by Rebecca Silverman,

Devil Survivor

GN 1

Devil Survivor GN 1
It started out as a perfectly normal day – high school students Kazuya, Atsuro, and Yuzu were supposed to meet up with Kazuya's cousin Naoya in Shibuya. But Naoya doesn't show, instead sending three specialized “comps,” devices that look suspiciously like Nintendo DS systems, that come equipped with weird messages predicting the future. Before the trio knows what's going on, they find themselves battling demons that have emerged from their machines, soon to be caught up in a war between devils and humans that they can't even begin to understand.

While any form of adaptation from one medium to another is difficult, games into another narrative format seem to be particularly troublesome. Whether this is because the choices present in the originals now have to be made for the reader, as opposed to the players making those decisions themselves or just because the mechanics of storytelling in a game are too far from telling one on paper I'm not sure, but the first volume of Satoru Matsuba's manga version of Atlus' game Devil Survivor definitely has some signs of not working quite as well in this format.

The plots of the two are thus far very close, barring the “death clock” aspect, although it seems likely that will enter the picture next volume: three teen friends, the unnamed game protagonist now named Kazuya, are hanging out in downtown Tokyo when they are given specialized “comps,” Nintendo DS-like computers that function similarly to a cell phone. The comps are encoded, but Atsuro is a computer whiz, and he sets about hacking into the devices. When he does, it reveals an email predicting future events...which rapidly begin to come true. Shaken, the three friends soon find that their lives are even more complicated when the comps summon demons from a variety of mythologies. Kazuya succeeds in defeating his, thus revealing a system whereby summoned demons will come to the aid of humans for a price.

There's a very mechanical feel to this first volume, almost as if you can see the choices popping up on a screen but are unable to make your own selection. Even the game mechanic of being able to give your character a nickname is indicated when each character is introduced: the character's full name and age are written out, followed by a name in quotation marks, presumably showing what he or she is usually called...or maybe what they think they ought to be called, since nowhere in the book does anyone refer to Yuzu as “Yuz” or Atsuru as “At-Low.” Also seeming a bit off is the introduction of an Internet-worshipping cult in the volume's opening pages, followed by the convenient passing by of one of the members, a girl who just happens to be able to tell the gang some of what's going on as she's headed somewhere else. It's a conceit that works better on-screen than on-page, and while having our protagonists survive at least day one is important, it comes off as feeling very canned.

Not that the book is a total disaster. Clunky storytelling mechanics aside, the diversity of the demons is impressive, pulling from American, British, Scandinavian, and Japanese mythologies in just this first volume, and Kazuya's ability to stop himself from panicking and focus makes him more than just a cookie cutter hero, largely because we see him panic before he comes through. He also seems to really try to understand what's going on rather than just going with it, making him a nice change from the more typical shounen protagonist, who has a tendency to leap before looking or thinking. I am somewhat concerned that neither Yuzu nor Atsuro will get to become characters in their own rights, but given the distinct feeling of set up in this introductory volume, it seems worth giving the story another book to start heading in that direction.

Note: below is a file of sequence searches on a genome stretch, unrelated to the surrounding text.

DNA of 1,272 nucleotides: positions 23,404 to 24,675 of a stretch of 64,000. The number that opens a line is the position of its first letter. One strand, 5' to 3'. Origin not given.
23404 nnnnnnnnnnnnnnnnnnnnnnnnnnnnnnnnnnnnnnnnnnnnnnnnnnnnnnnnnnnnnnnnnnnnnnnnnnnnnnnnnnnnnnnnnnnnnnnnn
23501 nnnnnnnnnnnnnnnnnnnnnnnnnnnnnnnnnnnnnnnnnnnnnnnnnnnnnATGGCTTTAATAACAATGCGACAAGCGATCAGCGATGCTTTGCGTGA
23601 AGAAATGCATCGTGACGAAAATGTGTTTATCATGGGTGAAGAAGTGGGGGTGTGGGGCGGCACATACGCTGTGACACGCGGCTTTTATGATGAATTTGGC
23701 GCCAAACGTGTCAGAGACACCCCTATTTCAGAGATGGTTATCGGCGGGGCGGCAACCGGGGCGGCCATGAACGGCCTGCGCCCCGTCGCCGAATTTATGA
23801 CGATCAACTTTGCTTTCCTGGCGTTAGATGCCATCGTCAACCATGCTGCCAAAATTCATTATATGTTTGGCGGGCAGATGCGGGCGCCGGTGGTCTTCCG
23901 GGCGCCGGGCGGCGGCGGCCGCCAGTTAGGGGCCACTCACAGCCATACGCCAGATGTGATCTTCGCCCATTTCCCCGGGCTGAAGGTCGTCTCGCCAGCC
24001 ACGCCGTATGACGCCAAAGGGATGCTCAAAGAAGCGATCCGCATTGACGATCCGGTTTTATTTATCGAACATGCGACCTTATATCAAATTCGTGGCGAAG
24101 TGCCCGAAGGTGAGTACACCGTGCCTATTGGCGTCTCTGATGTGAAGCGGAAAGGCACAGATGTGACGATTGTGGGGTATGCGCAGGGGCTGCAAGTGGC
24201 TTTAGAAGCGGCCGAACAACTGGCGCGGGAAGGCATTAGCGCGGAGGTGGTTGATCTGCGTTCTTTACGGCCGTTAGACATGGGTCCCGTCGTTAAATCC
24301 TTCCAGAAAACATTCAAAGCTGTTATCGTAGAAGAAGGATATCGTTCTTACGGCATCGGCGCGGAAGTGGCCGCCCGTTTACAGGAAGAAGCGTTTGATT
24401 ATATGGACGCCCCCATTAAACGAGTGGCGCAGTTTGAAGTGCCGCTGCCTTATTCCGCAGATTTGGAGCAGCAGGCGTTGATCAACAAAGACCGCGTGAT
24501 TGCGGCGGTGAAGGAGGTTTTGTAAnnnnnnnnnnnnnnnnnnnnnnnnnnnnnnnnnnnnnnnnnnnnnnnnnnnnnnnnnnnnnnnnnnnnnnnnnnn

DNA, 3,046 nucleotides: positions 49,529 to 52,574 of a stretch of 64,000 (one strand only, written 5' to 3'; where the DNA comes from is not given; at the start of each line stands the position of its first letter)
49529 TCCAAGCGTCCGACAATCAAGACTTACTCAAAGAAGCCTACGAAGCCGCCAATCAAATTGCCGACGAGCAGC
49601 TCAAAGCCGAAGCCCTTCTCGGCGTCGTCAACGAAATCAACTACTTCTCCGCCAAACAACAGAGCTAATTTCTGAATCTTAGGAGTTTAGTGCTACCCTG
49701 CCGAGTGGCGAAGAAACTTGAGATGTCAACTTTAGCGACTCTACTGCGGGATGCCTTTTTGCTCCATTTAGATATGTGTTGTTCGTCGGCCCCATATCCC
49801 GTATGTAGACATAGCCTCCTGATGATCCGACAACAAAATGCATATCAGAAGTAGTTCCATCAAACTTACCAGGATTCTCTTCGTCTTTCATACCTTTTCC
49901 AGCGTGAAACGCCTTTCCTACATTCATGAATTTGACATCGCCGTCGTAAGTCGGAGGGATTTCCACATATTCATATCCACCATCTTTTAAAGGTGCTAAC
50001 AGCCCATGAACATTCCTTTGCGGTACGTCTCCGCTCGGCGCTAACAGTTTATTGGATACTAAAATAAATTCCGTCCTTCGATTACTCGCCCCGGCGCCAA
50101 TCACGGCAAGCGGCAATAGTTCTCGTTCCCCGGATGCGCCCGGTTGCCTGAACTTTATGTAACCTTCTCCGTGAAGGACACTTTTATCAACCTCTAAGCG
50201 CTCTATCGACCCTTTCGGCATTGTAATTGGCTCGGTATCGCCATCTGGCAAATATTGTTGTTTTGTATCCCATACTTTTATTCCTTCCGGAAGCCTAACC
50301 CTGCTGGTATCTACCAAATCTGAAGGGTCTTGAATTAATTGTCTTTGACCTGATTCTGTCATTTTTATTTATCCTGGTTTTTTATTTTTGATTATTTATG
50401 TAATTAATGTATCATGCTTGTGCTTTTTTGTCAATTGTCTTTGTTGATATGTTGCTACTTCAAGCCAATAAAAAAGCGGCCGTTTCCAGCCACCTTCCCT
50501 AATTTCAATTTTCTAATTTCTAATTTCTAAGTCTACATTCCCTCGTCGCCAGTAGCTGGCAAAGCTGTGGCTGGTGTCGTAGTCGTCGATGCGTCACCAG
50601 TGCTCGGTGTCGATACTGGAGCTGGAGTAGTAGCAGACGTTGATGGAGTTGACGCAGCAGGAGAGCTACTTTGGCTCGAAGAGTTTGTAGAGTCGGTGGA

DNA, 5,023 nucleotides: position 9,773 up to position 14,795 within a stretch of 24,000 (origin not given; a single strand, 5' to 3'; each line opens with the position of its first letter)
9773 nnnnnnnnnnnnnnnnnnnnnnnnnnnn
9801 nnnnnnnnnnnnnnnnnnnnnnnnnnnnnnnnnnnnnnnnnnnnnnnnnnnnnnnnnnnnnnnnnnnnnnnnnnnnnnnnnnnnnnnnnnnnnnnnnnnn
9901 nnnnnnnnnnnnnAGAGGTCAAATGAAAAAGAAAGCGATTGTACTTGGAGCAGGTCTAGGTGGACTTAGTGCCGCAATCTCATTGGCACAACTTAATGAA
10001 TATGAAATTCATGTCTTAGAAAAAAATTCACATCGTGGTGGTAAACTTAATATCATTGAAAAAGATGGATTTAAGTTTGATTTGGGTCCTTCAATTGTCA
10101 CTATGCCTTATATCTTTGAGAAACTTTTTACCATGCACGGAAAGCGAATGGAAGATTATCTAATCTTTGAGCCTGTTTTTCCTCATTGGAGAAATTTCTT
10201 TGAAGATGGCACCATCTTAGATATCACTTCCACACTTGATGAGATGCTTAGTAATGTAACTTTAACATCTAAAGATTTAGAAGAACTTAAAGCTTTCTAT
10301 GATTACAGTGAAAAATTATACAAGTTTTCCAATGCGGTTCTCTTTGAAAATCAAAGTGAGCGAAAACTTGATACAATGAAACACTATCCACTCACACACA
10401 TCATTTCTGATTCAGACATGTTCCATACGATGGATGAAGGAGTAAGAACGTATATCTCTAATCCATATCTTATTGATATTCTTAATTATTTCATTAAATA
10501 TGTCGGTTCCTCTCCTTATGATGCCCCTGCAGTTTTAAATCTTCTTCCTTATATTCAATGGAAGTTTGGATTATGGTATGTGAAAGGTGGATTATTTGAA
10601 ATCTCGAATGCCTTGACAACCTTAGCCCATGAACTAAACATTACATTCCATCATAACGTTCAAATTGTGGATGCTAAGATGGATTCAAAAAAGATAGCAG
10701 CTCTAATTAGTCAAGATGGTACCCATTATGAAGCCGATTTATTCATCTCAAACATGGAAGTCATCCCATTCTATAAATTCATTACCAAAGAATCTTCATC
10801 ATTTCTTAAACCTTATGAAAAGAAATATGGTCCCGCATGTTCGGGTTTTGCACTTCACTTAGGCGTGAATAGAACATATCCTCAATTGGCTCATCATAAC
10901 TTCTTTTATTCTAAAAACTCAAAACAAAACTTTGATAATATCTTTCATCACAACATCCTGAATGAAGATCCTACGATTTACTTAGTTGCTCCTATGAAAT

The artwork does maintain a visual link to the original game, but besides that has some issues. The major one is Yuzu; remarkably unattractive outfit aside, her body looks far too thick for her head, giving her a misshapen look that doesn't really happen with the boys or the less buxom Amane, and her breasts seem to change size with each panel. All of the characters suffer from pinheads, and the large amounts of dark gray spaces can make the images a little hard to follow at times. More at issue here, however, is the fact that the inner edges of almost all of the pages disappear into the binding, something which has happened in the past with other Kodansha releases. The binding is nice and flexible, so the book can be opened wider without destroying the spine, but on a few a pages even that isn't enough for full readability.

Devil Survivor's manga version is off to a bit of a shaky start, suffering from clunky storytelling, some awkward art, and a production issue. It isn't inherently bad by any means, and the introductory feel of this volume definitely merits giving it another book to get itself on track. This falls into the “mostly harmless” category – good enough to finish the volume, but not quite good enough to give it more than two.

Overall : C
Story : C
Art : C

+ Interesting diversity of monsters in both art and origins, no lulls in plot progression.
Clunky pacing, art issues (poor Yuzu), and images and text that disappear into the binding.

discuss this in the forum (2 posts) |
bookmark/share with:
Add this manga to
Add this Graphic novel to
Production Info:
Character Design: Suzuhito Yasuda
Art: Satoru Matsuba

Full encyclopedia details about
Devil Survivor (manga)

Release information about
Devil Survivor (GN 1)

Review homepage / archives